Opinion Polls: Heading Cameron’s Way, Slowly

John Rentoul

frontiers2 Opinion Polls: Heading Camerons Way, SlowlyI return to the subject of “iron laws” in politics in my column in The Independent on Sunday today. For all those who so enjoyed the Electoral Calculus chart, which I used, with permission, a while ago, here is an update.

This, the most complicated chart that is actually quite useful, plots the opinion-poll ratings of the two main parties (with the Lib Dems and Others as a residual) two years before each of the last seven elections, then one year before and then the election result.

It shows that public opinion tends to shift towards the Conservatives before elections when they are in government (the blue lines move to the right and down), and, less clearly, towards Labour when they are in government (the red lines move left, although not up, except before 2010).

The green line marks the shift in the opinion polls in the six months since May 2013, which was two years before the 2015 election. It is thus a quarter of the way towards its destination.

The average of the last eight polls from different companies is Conservatives 31.8 per cent, Labour 36.6 per cent, so the line has moved right and down. If it keeps going in a straight line, it will end in hung parliament territory, but the one thing that is really unlikely is a completely straight line.

So where will it end? We have three different forecasts.

ecprobs 300x158 Opinion Polls: Heading Camerons Way, Slowly1. Electoral Calculus’s own prediction, based on current opinion polls (right), is that there is a 91 per cent chance that Labour will be the largest party (81 per cent Labour majority plus 8 per cent Lab/LD coalition plus half of the 4 per cent “no overall control”).

2. Stephen Fisher of Trinity College, Oxford, as I say in my article, makes almost the opposite prediction, based on modelling opinion poll data from the past, like that in the Great Big Complicated Chart. He says there is an 88 per cent chance that the Tories will be the largest party.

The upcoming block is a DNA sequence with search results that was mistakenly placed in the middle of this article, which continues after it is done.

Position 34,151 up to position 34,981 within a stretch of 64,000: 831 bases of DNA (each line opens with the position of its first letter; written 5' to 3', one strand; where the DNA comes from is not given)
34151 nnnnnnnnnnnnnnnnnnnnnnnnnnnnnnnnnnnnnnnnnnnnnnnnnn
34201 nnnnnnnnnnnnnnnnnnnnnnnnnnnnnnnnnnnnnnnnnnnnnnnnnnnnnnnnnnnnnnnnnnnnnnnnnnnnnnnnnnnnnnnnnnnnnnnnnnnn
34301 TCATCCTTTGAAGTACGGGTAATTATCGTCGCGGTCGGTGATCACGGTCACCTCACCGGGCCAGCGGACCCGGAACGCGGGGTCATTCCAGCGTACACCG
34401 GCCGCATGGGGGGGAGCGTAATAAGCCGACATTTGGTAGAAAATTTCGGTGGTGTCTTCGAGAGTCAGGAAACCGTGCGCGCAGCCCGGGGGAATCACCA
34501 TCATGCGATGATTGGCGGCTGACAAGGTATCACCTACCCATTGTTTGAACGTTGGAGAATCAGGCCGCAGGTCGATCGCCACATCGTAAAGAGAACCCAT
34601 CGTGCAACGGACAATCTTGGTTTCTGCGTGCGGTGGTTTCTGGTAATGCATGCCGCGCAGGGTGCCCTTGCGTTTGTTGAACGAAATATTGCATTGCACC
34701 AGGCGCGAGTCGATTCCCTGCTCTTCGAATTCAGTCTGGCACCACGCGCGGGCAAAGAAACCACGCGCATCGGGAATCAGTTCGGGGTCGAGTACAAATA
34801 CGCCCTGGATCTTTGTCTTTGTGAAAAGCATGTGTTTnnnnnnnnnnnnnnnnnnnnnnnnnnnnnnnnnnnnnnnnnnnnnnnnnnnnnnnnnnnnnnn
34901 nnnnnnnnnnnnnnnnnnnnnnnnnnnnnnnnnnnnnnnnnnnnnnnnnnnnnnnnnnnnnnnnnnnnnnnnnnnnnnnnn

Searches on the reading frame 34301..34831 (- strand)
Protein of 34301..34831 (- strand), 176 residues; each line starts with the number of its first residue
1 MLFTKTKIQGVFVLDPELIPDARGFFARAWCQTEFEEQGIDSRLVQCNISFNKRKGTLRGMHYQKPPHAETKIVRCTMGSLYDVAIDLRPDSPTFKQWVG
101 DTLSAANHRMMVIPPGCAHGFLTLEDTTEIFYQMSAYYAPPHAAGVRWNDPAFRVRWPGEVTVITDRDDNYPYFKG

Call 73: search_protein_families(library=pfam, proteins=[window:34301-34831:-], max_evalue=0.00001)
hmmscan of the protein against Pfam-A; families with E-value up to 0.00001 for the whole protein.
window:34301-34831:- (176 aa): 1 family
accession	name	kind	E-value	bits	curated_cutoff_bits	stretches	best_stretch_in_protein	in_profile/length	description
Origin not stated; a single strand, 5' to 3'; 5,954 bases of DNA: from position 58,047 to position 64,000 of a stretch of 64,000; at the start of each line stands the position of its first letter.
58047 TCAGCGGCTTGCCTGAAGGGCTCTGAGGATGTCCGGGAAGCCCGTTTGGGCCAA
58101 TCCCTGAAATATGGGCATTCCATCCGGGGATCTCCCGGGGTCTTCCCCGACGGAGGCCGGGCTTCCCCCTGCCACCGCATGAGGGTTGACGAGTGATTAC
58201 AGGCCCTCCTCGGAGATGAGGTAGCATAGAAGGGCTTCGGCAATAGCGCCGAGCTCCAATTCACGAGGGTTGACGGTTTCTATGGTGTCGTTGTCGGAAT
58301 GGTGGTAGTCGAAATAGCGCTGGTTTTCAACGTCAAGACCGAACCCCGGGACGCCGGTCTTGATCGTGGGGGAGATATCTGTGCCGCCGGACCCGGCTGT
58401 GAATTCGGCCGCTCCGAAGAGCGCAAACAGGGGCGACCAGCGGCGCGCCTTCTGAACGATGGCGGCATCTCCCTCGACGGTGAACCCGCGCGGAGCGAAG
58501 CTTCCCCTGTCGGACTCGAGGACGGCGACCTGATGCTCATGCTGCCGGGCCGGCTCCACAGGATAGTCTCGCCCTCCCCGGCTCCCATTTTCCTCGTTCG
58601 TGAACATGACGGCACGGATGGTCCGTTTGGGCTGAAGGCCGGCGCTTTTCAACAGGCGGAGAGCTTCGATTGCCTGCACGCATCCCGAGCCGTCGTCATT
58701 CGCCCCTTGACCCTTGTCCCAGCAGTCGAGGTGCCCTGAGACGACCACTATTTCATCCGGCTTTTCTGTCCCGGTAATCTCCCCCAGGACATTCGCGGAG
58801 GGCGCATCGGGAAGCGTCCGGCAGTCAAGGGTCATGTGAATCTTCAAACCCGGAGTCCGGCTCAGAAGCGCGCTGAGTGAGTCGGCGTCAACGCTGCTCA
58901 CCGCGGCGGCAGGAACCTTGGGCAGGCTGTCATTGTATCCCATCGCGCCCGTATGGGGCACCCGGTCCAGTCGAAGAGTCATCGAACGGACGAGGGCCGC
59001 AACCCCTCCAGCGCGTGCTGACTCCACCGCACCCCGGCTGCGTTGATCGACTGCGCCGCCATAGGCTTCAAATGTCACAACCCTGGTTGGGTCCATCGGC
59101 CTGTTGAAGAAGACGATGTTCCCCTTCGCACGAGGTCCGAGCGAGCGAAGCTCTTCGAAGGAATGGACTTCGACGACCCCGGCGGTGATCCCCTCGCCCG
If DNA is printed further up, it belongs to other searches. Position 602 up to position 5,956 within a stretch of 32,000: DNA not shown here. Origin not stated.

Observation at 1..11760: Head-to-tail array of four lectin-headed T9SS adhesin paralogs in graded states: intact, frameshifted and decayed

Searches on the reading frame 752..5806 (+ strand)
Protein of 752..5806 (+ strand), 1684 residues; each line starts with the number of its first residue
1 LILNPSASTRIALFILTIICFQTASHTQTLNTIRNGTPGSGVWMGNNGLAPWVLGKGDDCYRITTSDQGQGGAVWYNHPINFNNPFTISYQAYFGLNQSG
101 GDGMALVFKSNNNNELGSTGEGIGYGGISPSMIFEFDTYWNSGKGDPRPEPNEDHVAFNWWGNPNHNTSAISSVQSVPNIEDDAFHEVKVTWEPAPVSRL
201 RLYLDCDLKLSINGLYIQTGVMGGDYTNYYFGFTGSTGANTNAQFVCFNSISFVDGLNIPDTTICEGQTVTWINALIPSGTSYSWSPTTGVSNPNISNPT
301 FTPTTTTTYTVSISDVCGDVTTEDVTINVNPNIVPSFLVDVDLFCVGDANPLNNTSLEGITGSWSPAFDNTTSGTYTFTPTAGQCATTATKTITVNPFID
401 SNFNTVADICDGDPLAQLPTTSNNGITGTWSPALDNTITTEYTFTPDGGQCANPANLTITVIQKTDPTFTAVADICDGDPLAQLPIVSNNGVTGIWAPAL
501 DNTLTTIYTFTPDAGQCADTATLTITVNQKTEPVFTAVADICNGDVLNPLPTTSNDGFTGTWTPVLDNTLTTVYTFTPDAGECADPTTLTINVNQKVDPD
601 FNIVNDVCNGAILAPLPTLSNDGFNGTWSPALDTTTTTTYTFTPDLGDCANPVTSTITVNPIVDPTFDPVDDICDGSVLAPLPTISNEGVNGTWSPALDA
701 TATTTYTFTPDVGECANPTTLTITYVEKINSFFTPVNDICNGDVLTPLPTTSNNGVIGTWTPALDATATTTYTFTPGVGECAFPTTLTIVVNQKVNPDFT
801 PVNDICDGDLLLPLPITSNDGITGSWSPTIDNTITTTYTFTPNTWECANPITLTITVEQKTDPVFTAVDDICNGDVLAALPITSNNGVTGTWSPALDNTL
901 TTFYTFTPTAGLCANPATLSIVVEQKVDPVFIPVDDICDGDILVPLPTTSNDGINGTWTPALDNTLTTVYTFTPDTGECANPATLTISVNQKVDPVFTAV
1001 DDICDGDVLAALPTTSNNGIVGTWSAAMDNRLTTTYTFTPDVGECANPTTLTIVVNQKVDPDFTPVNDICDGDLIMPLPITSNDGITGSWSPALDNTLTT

As I commented on the blog last week, Fisher’s model does not account for the effect of UKIP winning a larger than 3 per cent share of the vote next time. I have been sceptical about the size of this effect, given that UKIP also takes votes from Labour, the Lib Dems and non-voters, and that it will be squeezed by the “A Vote for UKIP is a Vote for Ed Miliband” message, but it will surely reduce the Tory vote most.

3. The bookmakers, whose odds reflect the guesses people are prepared to back with money. The odds, Labour 4/6 to win most seats, Conservatives 11/8 and Lib Dems and UKIP 150/1, imply probabilities of 58 per cent, 41 per cent and 0.7 per cent respectively.

As I say in The Independent on Sunday, I think the Conservatives’ chances are better than that, but I defer to the greater wisdom of Molly Ivins, the Texas columnist, who said, according to my friend Matt Hoffman: “Anyone who would predict a presidential election one year out is a certifiable moron.”

Update: On the subject of iron laws of politics, or the contest of precedents, this by xkcd is very good (thanks to Omer Lev for reminding me of it).

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  • reformist lickspittle

    Except that in the last few weeks, polls have seen Labour’s lead edge up again.

    Maybe this is a blip, maybe not. As you say “no iron laws in politics” ;)

  • greggf

    “It shows that public opinion tends to shift…..”

    All the polls on the chart show a fall in support for Labour as the campaign progresses.
    In 2010 it went up and own but overall was still a small fall; the data for 2005 is really too small to be representative but the same trend is evident there.
    Therefore it is fair to conclude that public opinion shifts from the ideal, which is how they may perceive Labour’s policies, to the more practical as voting day gets nearer.
    However the fact that in 2010 “the practical” did not help the Conservatives is significant; maybe the “new practical” is Coalition.

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